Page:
Investors Show No Love for Biopharma IPOs

April 12, 2011
Marie Daghlian

As a recent spate of disappointing initial public offerings show, diminishing appetite for risk is forcing small biopharma companies to slash their IPO prices and sharply increase the number of shares offered in order to get the deals done.

This article published with permission from The Burrill Report.

Tranzyme Inc. (NASDAQ: TZYM) became a publicly traded company on April 4, raising $54 million through an initial public offering of 13.5 million shares at $4 per share. The Durham, N.C., biotech had hoped to debut mid-March in the $11 to $13 per share range, but its underwriters couldn’t get any traction for the offer until they slashed the price more than two thirds and tripled the number of shares offered.

Tranzyme’s struggles reflect a long-term trend in the biopharma sector, with tiny biotechs finding it increasingly difficult to raise the funds needed for research. Investment in the sector fell for the third straight year to $3.4 billion last year, down 20% from 2009 and the lowest total since 2002, according to a report by VentureSource, produced by VentureWire publisher Dow Jones & Co. Few generalist venture are willing to back biotech IPOs due to the risk, so cash-starved companies which must turn to a small group of venture specialists, VentureSource said. As a result, companies are being forced to cut their offering prices and bring their venture backers into the deal.

While Tranzyme got the money it needs to fund ongoing late-stage trials of its two lead compounds for gastrointestinal disorders, the offering diluted venture investors’ equity in the company. Its shares closed at $4.10 Monday.

Tranzyme’s travails may have been a sign to Aldagen Inc., another Durham biopharma in the queue, to pull its IPO. In its withdrawal filing request, Aldagen cited “market conditions” as the reason a public offering was not in its best interest at this time. This was Aldagen’s second IPO attempt. It had filed a registration statement in May 2008 that was withdrawn in October in the wake of the market meltdown.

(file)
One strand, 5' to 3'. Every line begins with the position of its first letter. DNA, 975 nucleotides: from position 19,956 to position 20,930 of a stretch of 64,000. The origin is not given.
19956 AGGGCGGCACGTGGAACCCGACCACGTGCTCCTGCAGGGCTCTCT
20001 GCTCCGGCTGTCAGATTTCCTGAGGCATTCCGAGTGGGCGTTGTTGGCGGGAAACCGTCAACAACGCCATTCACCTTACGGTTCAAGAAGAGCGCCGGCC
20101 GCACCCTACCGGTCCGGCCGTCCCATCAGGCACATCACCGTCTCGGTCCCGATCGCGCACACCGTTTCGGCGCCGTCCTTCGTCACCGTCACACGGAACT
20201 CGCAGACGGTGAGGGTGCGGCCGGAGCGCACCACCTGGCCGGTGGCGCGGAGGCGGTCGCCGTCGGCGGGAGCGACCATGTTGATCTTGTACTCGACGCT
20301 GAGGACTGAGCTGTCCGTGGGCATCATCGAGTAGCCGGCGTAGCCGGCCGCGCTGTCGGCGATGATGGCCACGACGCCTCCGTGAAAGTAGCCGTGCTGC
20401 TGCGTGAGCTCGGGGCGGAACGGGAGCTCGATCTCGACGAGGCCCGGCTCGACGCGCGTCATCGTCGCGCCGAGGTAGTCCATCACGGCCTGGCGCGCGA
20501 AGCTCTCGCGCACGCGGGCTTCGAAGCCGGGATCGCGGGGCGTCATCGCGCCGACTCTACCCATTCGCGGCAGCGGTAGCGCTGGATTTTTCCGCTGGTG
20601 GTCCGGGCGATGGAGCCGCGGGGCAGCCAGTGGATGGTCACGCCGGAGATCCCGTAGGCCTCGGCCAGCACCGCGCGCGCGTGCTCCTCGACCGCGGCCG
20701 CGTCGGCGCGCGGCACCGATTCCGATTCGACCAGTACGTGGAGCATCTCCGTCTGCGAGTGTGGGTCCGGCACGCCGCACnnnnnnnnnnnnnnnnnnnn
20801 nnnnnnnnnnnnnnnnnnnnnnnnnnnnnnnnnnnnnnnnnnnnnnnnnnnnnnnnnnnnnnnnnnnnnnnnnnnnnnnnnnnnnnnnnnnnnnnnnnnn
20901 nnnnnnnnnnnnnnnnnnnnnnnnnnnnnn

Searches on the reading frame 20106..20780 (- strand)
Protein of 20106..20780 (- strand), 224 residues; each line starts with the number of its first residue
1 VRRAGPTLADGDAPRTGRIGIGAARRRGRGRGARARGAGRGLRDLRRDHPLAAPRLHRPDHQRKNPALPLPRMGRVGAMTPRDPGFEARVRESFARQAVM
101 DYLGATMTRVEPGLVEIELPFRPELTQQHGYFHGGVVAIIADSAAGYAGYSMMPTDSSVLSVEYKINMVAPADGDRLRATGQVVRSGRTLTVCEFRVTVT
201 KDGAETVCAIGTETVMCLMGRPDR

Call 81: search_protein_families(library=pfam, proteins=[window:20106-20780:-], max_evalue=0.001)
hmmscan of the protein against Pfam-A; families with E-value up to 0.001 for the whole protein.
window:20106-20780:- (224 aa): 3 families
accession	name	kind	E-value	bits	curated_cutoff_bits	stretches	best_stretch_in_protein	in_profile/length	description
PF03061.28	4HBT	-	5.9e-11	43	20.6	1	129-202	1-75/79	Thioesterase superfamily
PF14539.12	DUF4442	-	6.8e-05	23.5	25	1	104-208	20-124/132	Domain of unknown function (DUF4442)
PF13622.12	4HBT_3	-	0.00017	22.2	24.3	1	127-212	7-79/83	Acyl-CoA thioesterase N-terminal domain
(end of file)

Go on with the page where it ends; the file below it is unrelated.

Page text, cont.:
Although biopharma IPOs are struggling, newly public companies in other sectors of life sciences are gaining traction. Shares of digital health and software firm Epocrates Inc. (NASDAQ: EPOC) of San Mateo, Calif., are trading up more than 20% since its IPO at the beginning of February. Epocrates went public at $16 per share, above its target $13 to $15 per share range. Monday, its shares closed at $21.20.

In the industrial biotech sector, Gevo Inc. (NASDAQ: GEVO), an Englewood, Colo., maker of renewable fuels and chemicals, went public at $15 per share, at the top of its range, and sold all of its overallotment to raise $123 million. Its shares were trading up more than 20% seven weeks after the company’s IPO. (Burrill & Co., publisher of The Burrill Report, is an investor in Gevo.) Monday its shares were at $24.45.

Fluidigm Corp. (NASDAQ: FLDM), a maker of microfluidic chips, has also done well post IPO. The South San Francisco tools company went public at $13.50 a share, the low end of its target range. Its shares closed Monday at $15.31, up nearly 13.5% from its debut.

Indeed, despite the weak reception for biotech IPOs recently, injectable drugs maker Sagent Pharmaceuticals plans to sell 5 million shares, under the symbol SGNT, at $14 to $16 a share, hoping to raise up to $80 million.

Ascletis Inc., a U.S.-China focused specialty pharma raised $100 million in a series A financing round led by a group of private Chinese investors. Based in Hangzhou, China and the Research Triangle Park area of North Carolina, the newly formed company says it will leverage U.S. innovation and strategic drug development experience with China’s cost efficiencies and highly skilled scientific work force.

President and CEO Jinzi Wu says the financing would be used in part to further build the Ascletis management team and to in-license clinical-stage compounds for development and commercialization specifically for the Chinese market. The company will also seek early stage leads that Ascletis will develop through clinical proof-of-concept before partnering on a global basis [See story].

Finally, PixelOptics Inc. has raised $45 million in equity and debt financing from a group of investors led by Safeguard Scientifics, with participation by Delphi Ventures, The Carlyle Group, Longitude Capital, and Stark Investments. Horizon Technology Finance provided the venture debt funding.

The Roanoke, Va.-based company’s recently launched product is the world’s first electronic focusing eyeglass, emPower! It changes optical power focus automatically, without moving parts and without making a sound. It is waterproof and shock resistant and has three modes of operation: manual on, manual off, and fully automatic.

Copyright 2011 Burrill & Co. For more life-sciences news and information, visit www.burrillreport.com.